Aquaculture for an economical and eco-sustainable growth

An article published last December by the Italian IlSole24Ore describes the research being carried out by the Department of Earth, Environmental and Life Sciences (Distav) of the University of Genoa in acquaculture and in the IDREEM project. The article highlights the importance of developing sustainable aquaculture as a tool for economig growth.  Read the English translation below.

Aquaculture for an Economical and Eco-sustainable Growth

The Department of Earth, Environmental and Life Sciences (Distav) of the University of Genoa is engaged in a number of projects relating to the Blue Growth Economy in the field of European projects funded by the 7th Framework Program. The aim of these projects is to develop fish production and farming techniques that may have an impact on the national and European economy: in the first case described here, this is done by creating a system of integrated fish farms where fish and other organisms that use their waste are raised simultaneously for the production of high commercial value species; in the second by speeding up and optimizing the growth of sea urchins.

The first project overseen by Distav is based on the assumption that aquaculture is an expanding industry and therefore constitutes a major source of economic growth for Europe, in order to meet the continuously increasing demand for food caused by population growth and the need to protect natural resources. The IDREEM project (Increasing Industrial Resource Efficiency in European Mariculture) aims to support new aquaculture techniques with the adoption of an integrated approach in the use of the waste generated by fish production in order to convert them into useful biomass of high economic value, such as algae and invertebrates. Usually these different types of organisms are grown separately, but with the IMTA model (Integrated Multi Trophic Aquaculture) the aim is to breed and cultivate together different species so that it can be possible to recycle the nutrients that would otherwise be dispersed, causing a significant impact on the environment as well as a loss from the economical point of view. With the IMTA model, fish are bred with other species, including shellfish and seaweed, creating a system of production that is less expensive, cleaner and more efficient.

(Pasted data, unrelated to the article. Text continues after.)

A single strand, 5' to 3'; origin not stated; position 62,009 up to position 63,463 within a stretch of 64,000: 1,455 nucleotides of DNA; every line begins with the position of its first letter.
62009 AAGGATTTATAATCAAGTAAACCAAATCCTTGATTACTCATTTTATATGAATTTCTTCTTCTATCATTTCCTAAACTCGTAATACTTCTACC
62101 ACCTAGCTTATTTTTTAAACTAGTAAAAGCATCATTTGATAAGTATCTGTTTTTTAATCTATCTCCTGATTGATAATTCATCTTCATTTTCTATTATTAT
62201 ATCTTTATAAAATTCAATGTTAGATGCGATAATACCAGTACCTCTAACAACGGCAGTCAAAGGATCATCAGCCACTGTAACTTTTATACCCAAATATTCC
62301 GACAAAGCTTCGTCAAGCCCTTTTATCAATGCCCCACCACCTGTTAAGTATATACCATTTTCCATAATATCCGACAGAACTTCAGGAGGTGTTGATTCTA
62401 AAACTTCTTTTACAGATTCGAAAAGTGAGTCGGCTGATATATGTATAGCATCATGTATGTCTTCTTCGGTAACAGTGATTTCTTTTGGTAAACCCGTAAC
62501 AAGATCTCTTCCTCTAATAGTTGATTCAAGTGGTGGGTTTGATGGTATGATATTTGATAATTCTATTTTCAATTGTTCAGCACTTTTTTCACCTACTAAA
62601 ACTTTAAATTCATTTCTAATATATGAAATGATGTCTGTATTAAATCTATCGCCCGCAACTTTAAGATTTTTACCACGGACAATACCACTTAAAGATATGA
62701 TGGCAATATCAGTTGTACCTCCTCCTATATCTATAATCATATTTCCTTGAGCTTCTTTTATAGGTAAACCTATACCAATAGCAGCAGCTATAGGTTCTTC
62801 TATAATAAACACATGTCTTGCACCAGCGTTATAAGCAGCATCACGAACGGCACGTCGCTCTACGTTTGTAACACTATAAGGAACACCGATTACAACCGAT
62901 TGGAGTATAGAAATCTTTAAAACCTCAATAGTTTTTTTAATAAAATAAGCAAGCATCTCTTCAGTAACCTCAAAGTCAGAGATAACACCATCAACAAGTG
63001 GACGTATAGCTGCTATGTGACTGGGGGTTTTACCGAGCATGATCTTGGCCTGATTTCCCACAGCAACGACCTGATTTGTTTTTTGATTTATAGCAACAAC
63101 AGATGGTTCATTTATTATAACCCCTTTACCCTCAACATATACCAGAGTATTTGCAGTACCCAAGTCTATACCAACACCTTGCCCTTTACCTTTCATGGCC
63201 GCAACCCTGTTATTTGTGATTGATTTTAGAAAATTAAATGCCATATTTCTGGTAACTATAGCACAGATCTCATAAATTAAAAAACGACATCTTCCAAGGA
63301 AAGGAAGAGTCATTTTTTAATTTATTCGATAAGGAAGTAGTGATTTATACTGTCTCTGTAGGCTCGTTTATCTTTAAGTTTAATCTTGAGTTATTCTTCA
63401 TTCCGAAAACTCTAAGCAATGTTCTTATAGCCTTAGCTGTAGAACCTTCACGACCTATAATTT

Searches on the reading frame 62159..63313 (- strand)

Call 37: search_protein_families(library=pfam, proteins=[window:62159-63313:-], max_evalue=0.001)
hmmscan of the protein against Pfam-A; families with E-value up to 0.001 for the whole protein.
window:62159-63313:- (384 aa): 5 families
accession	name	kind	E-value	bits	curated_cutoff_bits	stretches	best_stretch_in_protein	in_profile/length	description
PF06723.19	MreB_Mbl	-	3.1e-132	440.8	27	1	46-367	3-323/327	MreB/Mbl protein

The second project on aquaculture and coordinated by Distav relates to the development of breeding techniques for sea urchins (Research & technological development to Improve economic profitability and environmental Sustainability of sea urchin farming, ResUrch) and enjoys the participation of numerous university centres but especially small and medium-sized Italian and foreign companies. The “eggs” of the sea urchin, called “uni” in sushi bars, are a culinary delicacy and a source of protein and healthy fats widely appreciated in many fish markets around the world. Since their demand has grown in the past decade, numerous natural populations of sea urchins have been overexploited and are now close to complete depletion. Some of the factors that limit the development of sea urchin aquaculture are represented by the low rate of natural growth, which implies a period of almost two years from the juvenile stage to sizes ready for the market, and the need to raise the juvenile stages in land systems. In order to optimise this stage of growth and to be able to raise a sea urchin from the very smallest sizes, the project ResUrch was developed with the aim of reducing the time of breeding and optimising feed and cultivation techniques: this was made possible by validating the results obtained in experimental conditions on a semi-commercial scale to assess the technical and economical feasibility, encouraging the development of a network within this branch of aquaculture. The synergies between the two projects are clearly evident, as sea urchins could represent a valuable species for co-breeding with fish species.

The original article is available here.

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